“It will be a learning process for me,” says Taylor. “I am eager to get to know the members of this house community and to learn their interests and desires so we can all decide how to create activities that will be a good fit.”

Taylor will replace Dean Rebecca Biron, who filled the post temporarily after Ryan Calsbeek, an associate professor of biological sciences, stepped down.


BETHEL – After months of tension, discord and questions about its very viability from some of its Southwest Alaska member tribes, the region's leading Alaska Native nonprofit answered this week with a call for unity, a new power structure and for the first time, a woman in charge.

The Association of Village Council Presidents, made of 56 tribes in 48 villages throughout the Yukon-Kuskokwim Delta, punctuated its annual convention in Bethel on Thursday with the naming of Vivian Johnson Korthuis as its first chief executive officer.

When financial troubles started to become apparent to AVCP leaders in August 2015, Korthuis, who grew up in the village of Emmonak, led the effort to turn the organization around, board members said.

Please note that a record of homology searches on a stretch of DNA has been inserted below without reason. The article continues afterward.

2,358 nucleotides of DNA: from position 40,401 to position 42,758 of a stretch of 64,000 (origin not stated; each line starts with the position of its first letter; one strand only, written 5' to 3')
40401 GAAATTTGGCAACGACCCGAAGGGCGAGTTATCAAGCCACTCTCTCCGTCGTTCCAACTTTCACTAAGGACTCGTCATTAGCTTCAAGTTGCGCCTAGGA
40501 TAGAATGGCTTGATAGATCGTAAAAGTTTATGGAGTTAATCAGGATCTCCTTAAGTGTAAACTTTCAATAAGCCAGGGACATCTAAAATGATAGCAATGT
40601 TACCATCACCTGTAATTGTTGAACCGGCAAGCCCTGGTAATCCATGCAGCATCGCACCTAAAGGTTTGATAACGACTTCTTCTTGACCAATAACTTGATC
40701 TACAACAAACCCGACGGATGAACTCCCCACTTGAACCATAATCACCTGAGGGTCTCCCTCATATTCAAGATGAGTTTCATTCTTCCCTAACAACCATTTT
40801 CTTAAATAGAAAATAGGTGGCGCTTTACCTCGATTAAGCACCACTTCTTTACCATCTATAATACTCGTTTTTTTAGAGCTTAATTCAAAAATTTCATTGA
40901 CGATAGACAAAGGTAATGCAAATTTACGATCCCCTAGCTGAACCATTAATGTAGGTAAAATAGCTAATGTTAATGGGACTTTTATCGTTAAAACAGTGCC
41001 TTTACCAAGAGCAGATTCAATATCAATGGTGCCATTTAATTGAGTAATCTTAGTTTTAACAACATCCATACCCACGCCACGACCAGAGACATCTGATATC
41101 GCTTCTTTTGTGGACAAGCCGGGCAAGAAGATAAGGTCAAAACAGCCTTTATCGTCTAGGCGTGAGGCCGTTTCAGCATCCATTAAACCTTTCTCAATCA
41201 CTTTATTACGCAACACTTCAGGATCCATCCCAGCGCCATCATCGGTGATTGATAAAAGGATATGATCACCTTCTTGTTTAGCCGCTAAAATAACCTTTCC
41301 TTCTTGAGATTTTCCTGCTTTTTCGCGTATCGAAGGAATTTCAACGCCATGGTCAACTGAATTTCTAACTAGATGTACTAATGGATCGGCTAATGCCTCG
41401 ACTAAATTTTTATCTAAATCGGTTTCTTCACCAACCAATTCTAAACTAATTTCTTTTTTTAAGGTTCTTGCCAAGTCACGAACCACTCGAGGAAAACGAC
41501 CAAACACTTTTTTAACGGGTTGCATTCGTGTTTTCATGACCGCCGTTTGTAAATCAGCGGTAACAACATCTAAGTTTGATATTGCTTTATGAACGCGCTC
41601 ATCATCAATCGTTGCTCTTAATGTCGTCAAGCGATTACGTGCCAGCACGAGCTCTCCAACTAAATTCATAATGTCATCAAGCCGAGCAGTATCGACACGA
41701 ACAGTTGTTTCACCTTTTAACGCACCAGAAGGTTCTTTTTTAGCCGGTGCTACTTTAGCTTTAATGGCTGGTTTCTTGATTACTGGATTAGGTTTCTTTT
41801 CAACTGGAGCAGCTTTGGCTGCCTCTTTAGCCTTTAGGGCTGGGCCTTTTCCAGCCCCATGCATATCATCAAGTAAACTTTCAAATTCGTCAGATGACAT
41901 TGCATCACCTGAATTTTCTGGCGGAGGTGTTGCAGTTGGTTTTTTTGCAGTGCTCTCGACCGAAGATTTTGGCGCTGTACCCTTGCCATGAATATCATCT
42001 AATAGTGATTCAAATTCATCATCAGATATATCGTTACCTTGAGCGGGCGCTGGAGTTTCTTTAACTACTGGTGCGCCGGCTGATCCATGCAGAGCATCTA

Read the full article here.


N. Bruce Duthu ’80 to Lead International and Interdisciplinary Programs

N. Bruce Duthu ’80, the Samson Occom Professor of Native American Studies, will be the next Frank. J. Guarini Associate Dean for International Studies and Interdisciplinary Programs. He succeeds Lynn Higgins, the Edward Tuck Professor of French and a professor of comparative literature, of women’s, gender, and sexuality studies, and of film and media studies. She has held the office since 2011.